Saturday, May 30, 2015

Growing into my Phyllisness

At this ripe old age, I learned something about myself yesterday. The 47 year old penny finally dropped...

I was supposed to be working on a rather heavy and bureaucratic translation from Danish into English so was doing everything in my power to procrastinate. Eventually, for want of something better to do, I joined Marcel in the TV room. He happened to be re-watching the US series 'The Office' and was on one of the first few episodes. I'm not much of a TV watcher so had never seen either version of The Office. I lay on the couch chatting to the two biggies and at least three episodes passed in the corner of the room. I was surprised to find there was a character named Phyllis (ironically played by someone who is really called Phyllis - the poor besom has no escape!). She was plain, overweight, frumpy and in her early 60s. That seemed fair enough, appropriate in fact. It set me to thinking.

When I was growing up, no one seemed to be called Phyllis. No one my age anyway... There were a few Phyllises on my horizon. Firstly, of course there was my grandmother: Phyllis Buchanan. That Phyllis was dead so although she was meant to mean something to me, she didn't really. It isn't that I was callous. I was a child and I had never met the woman so she was a stranger to me - a stranger on a photo who looked middle aged with serious glasses and short, thick hair, nothing more. When I mentioned that woman's name, my dad looked sad. My grandfather was also sad and distant. I barely knew him either. I always felt he looked at me as a symbol that reminded him of a sad time in his life. That was unsurprising. She had died five days before my birth, presumably she had been buried within hours of my birth and I had been given her name to honour her. My parents were just 23 and 24 at the time - children really, so as the middle-aged adult I am today, I hold no animosity towards them. Having had Marcel six months after the death of his grandfather, at a considerably older age (and with the full knowledge and experience of a legacy name), I know how hard it would have been not to call me Phyllis even six months later. To think straight when only hours separated the death and birth must have been impossible.

So there was granny Phyllis (above). The other two Phyllises I remember when I was growing up were: Phyllis Diller - she was on TV occasionally and my other gran would watch her. And Phyllis (whose surname I never caught): a fictional character in her 70s on the long-running soap opera Coronation Street. My own family were not Corrie watchers, but almost everyone I knew did watch it. I knew she was old with a blue rinse, but I never worked out whether she was a sympathetic character or otherwise. So I grew up with three reference points: a woman born in 1910 and two born in 1917.

Phyllis from The Office seems to have been born in 1951. I was born in 1968.

So all of my life Phyllises have been middle-aged, and frumpy. A Phyllis is not a young person. A Phyllis is not a particularly attractive person. She can be kind or cuddly or sweet but she is old and plain. I hated my name as a schoolchild because I could not see a correlation between Phyllisness and what I saw in the mirror. I wanted to be called Phyl, because that was slightly better than Phyllis - because it was less Phyllis-y... if that makes any sense. When I was, say 20, I looked like this:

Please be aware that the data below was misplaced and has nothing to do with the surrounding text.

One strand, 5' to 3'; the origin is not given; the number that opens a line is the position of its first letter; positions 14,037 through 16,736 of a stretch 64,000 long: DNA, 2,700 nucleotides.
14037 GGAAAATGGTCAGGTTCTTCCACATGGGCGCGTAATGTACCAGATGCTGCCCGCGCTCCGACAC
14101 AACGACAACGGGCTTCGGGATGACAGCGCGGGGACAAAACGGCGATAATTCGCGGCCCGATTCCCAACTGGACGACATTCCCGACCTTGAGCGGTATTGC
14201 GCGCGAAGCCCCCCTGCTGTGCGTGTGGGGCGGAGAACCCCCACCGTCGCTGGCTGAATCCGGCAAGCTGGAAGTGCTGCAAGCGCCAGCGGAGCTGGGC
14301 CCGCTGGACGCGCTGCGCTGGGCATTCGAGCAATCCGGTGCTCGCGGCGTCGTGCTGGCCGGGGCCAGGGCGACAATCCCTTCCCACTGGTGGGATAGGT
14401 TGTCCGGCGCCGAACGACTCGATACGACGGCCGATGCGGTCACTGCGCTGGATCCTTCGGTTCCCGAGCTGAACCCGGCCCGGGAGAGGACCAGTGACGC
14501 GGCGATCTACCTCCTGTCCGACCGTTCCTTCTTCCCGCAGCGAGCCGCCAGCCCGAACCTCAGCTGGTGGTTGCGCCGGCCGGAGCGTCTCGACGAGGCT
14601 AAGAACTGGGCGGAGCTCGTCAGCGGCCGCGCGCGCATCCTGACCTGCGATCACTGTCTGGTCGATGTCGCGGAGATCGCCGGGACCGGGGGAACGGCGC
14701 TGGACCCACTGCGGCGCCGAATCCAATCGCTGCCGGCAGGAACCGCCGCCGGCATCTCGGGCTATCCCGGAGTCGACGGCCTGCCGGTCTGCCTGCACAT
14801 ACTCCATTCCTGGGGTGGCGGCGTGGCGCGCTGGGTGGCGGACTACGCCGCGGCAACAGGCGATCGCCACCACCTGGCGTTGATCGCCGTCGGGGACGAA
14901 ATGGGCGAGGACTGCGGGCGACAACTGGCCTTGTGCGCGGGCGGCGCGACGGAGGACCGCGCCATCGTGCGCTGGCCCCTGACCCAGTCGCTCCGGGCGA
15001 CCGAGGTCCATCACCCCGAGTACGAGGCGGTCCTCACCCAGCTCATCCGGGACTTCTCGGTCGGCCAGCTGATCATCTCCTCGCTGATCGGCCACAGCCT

but Phyllises were middle-aged, plain and frumpy. So although I was young, thin and pleasant-enough looking, I felt plain and unattractive because that is what Phyllises look like. As a middle-aged woman now, I can see I was not particularly frumpy, but I felt frumpy then because I felt Phyllis-y! When I watched The Office last night and saw Phyllis, I suddenly realized that the reason I am becoming more comfortable with being a Phyllis as I reach my late 40s is probably because I am growing into the roll. I will one day reach an age that corresponds to my name! 
There is sadly no longer a huge gulf between the characters with that name and the face I currently see in the mirror and that makes me strangely more at ease with the persona I am meant to portray to the outside world. On a bad day, in my reading specs, I could almost pass for a Phyllis. 

I guess I have spent a lifetime growing into my name and although I will probably never like it, I at least am slowly starting to suit it. It took seeing The Office to help me realize that my problem wasn't my name itself but the fact that I never met a Phyllis of my own age. Phyllis is actually a pretty enough name, it is the fact that it has been defined by the outside world as old, unattractive and boring that has been my problem all along. I think I'd have coped better with it if I had ever met a Phyllis of a different generation, younger or older, but the fact that a Phyllis was never under 60 didn't really sit well with me till now. I needed a name that was so unique there were no preconceived notions around it, or a name that you met often enough to have no fixed idea of. But I think when asked to describe a Phyllis, you'd probably come up with Phyllis from The Office!

So who knows, 15 years from now, I may be very happy to be a Phyllis!

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